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The Food Lab's Thanksgiving: Chard, Fennel, and White Bean Gratin

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[Photographs: J. Kenji Lopez-Alt]

Casseroles are the real secret to a good home cook's Thanksgiving (or any large dinner party) success. All of the work is done ahead of time—in most cases you can prepare them over a day in advance—which means that they bake off right alongside the turkey, or even while the turkey is resting (you do rest your turkey after roasting, right?).

The best casseroles combine flavors that complement each other when they inevitably meld into one, and texture that don't suffer from extended cooking. Creamed vegetables are always a good choice.

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For this casserole, I cook down chard as if I were making creamed spinach. That is, start by sweating aromatics like onions and garlic in butter until soft, then add in the leaves and cook until they're completely wilted. I used to make my creamed greens with actual cream, but I've recently switched over to half and half thickened with a little bit of flour. The lower butterfat content of half and half allows the natural flavor of the greens to come through a bit better than with the masking qualities of true heavy cream.

Besides, with all the heavy dishes and big flavors of Thanksgiving, who really wants that extra butterfat anyway?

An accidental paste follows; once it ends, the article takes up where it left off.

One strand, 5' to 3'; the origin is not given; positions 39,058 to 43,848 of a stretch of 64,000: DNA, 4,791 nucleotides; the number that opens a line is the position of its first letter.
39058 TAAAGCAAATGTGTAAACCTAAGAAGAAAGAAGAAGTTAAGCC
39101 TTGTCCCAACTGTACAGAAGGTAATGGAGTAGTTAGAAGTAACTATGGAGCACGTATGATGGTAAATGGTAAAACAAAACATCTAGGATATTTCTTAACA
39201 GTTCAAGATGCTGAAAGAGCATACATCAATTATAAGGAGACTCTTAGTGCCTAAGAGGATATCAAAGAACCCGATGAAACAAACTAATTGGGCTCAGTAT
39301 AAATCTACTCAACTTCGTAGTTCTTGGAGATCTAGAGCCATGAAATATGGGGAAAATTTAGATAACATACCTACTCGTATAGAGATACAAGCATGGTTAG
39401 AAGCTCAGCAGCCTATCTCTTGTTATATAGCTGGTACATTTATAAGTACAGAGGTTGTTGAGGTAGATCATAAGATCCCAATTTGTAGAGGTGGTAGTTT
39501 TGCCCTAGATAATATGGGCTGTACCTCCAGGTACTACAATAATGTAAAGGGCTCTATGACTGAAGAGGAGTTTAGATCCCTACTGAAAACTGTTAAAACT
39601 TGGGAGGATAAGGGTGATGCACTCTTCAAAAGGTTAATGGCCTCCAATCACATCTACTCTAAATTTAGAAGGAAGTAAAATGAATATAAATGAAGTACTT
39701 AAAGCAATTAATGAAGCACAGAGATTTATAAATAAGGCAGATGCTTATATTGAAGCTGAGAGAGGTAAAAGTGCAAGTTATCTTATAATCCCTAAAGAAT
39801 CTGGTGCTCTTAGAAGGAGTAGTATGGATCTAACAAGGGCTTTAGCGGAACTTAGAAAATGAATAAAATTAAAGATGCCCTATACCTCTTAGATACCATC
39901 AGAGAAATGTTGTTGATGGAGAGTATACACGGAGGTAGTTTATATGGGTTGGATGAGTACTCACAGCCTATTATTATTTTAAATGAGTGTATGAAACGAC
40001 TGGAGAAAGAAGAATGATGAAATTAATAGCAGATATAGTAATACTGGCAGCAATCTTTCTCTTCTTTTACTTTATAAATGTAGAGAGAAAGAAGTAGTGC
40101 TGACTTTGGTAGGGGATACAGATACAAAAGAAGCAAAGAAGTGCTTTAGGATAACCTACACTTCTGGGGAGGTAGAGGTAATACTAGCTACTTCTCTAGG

I've gotta admit: I'm not the biggest fan of fennel. I don't really like it shaved raw in salads, I don't like large braised bulbs of it, I don't particularly like it roasted or sauteed as a side dish. But I do like using it the same way I would onions—that is, sautéed until it nearly disappears into the background, adding a subtly aniseed aroma to the dish without overwhelming it.

Finally, white beans add body and textural contrast to the finished casserole. You can serve it topping-less, but who doesn't like a crunchy layer of cheesy breadcrumbs? Who? Find that person and disinvite them from Thanksgiving next year unless they vow to mend their ways.

About the author: J. Kenji Lopez-Alt is the Chief Creative Officer of Serious Eats where he likes to explore the science of home cooking in his weekly column The Food Lab. You can follow him at @thefoodlab on Twitter, or at The Food Lab on Facebook.

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